I posted about the Republicans and DW-Nominate last time, now it is the Democrats’ turn and the story told about them is much more complicated. The Democratic Party was in its heyday a party that presumably stood for the working man (provided he was white), against big business interests, and for tariffs for revenue only instead of protection. It was indeed Democrats who primarily opposed land grants to railroads and would be the greater supporters of inflationary currency. Their understanding of the role of government was from their start until the 1890s a Jacksonian one, that the state governments could be used as a check on the power of business and were the best protectors of liberty rather than the federal government. Indeed, Democrats preferred state to federal courts in rulings on big businesses as the former were less favorable to them than the latter in practice. However, the rise of the Populist Party and William Jennings Bryan challenged this traditional practice and the Democratic Party became more favorable to active federal intervention, which was first practiced on a wide scale among Democratic Presidents by Woodrow Wilson.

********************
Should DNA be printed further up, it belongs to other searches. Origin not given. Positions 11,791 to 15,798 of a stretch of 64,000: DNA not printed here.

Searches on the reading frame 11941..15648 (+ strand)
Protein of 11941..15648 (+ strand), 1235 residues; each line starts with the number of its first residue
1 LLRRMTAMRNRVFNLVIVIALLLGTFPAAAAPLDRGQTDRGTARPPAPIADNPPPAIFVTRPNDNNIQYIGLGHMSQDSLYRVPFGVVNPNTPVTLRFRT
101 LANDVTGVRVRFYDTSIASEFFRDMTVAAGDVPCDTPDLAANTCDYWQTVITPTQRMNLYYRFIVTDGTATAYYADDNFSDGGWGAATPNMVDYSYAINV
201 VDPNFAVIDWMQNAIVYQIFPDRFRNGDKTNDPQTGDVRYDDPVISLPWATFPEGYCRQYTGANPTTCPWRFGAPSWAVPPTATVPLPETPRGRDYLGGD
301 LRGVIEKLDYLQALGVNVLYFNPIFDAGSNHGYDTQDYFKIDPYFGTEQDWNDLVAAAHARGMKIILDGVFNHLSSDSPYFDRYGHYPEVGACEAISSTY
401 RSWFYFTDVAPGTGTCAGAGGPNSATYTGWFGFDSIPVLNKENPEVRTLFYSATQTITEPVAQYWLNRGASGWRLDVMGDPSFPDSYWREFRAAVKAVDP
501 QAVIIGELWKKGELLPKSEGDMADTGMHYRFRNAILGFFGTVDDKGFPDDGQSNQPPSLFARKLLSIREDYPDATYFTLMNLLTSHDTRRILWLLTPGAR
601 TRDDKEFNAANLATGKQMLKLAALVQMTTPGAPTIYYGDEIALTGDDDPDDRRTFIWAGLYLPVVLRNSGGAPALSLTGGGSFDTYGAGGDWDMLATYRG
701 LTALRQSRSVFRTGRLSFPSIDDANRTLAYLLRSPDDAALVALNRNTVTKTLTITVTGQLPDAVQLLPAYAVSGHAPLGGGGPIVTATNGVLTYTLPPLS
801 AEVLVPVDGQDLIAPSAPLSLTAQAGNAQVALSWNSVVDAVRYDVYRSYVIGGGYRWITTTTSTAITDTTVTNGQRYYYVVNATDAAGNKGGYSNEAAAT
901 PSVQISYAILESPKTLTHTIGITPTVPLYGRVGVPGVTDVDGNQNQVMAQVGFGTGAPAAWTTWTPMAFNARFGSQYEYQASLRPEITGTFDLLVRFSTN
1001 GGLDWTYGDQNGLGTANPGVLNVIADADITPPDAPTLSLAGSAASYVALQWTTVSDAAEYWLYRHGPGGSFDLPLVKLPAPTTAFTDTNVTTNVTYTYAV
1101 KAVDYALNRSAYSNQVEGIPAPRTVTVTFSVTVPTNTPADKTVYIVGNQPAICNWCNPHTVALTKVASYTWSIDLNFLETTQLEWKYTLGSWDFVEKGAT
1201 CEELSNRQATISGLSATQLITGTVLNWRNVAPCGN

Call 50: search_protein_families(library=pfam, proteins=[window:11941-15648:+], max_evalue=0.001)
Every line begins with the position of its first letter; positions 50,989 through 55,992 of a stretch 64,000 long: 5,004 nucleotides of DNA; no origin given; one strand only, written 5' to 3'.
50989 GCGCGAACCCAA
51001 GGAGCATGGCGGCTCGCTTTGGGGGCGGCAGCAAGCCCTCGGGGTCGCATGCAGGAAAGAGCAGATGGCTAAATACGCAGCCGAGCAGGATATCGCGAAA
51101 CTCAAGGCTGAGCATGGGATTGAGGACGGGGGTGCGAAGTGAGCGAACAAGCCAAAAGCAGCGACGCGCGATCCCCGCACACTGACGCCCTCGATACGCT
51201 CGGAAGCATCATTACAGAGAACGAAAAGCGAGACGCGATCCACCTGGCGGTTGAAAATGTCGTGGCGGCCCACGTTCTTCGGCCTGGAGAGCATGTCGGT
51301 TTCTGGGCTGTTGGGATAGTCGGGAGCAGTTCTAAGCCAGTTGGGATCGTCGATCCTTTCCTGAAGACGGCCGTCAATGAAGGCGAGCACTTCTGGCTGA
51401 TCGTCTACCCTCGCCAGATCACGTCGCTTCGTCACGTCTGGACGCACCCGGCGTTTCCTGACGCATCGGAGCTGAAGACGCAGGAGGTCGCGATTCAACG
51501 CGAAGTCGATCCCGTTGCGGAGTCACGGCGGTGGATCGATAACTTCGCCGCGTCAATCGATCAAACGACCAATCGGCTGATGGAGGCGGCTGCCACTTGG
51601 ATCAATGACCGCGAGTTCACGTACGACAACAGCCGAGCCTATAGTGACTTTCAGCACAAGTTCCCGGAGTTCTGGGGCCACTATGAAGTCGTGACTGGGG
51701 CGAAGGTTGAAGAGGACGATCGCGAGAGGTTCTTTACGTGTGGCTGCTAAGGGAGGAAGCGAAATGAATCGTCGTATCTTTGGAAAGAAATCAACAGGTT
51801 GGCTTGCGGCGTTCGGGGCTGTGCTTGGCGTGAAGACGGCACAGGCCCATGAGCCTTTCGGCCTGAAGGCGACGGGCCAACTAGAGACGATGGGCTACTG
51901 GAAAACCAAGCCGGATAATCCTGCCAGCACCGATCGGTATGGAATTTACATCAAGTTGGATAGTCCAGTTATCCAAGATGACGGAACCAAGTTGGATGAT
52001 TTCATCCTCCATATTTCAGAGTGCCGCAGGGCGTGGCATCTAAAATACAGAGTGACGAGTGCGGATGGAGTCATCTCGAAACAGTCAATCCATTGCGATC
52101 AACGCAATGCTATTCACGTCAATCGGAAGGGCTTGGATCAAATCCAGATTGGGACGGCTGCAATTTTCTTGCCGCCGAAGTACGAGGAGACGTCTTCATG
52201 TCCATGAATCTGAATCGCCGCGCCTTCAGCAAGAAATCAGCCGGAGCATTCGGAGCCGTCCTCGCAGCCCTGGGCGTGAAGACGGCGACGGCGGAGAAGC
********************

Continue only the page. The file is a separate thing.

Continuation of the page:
The results of DW-Nominate are odd to our modern conceptions. It portrays at their most “liberal” from 1867 to 1901 in the Senate, and the current period ties with the late 19th century in levels of liberalism in the House. For the House, the most liberal period was apparently 1865-1921. The most conservative period for House Democrats was 1923-1965, when they never hit a -0.3 average. The period we are in now with House Democrats is a second rising of liberalism, with this being true to a lesser degree in the Senate. This sounds strange given the party’s direction during the New Deal, but the 1930s and 1940s was the period when the Southern members grew much more conservative and people who registered as more conservative by DW-Nominate were getting elected. This is an odd narrative that this data seems to tell, as the most liberal periods for both the House and Senate coincided with the rise of the Bourbon Democrats, who have conservative reputations and with some justification. My MC-Index certainly gives more credit to Bourbons for conservatism than this measurement does, however there were two areas in which they were distinctly opposed to Republicans: tariffs and imperialism. One of the oddest cases, which I have written about before, was that of Senator Huey Long of Louisiana, who DW-Nominate finds to be the most conservative Democrat in the Roosevelt years despite public perception of him and some of the votes he cast on key issues. The Democratic Party really was evolving in a strange way: although initially the party of a Jefferson-Jackson conception of limited government as a way to counter the growing force of big business interests and to help the working class the methods began to change with the Wilson presidency. However, Democrats even in the Cleveland Era were willing to establish the Interstate Commerce Commission to regulate major business.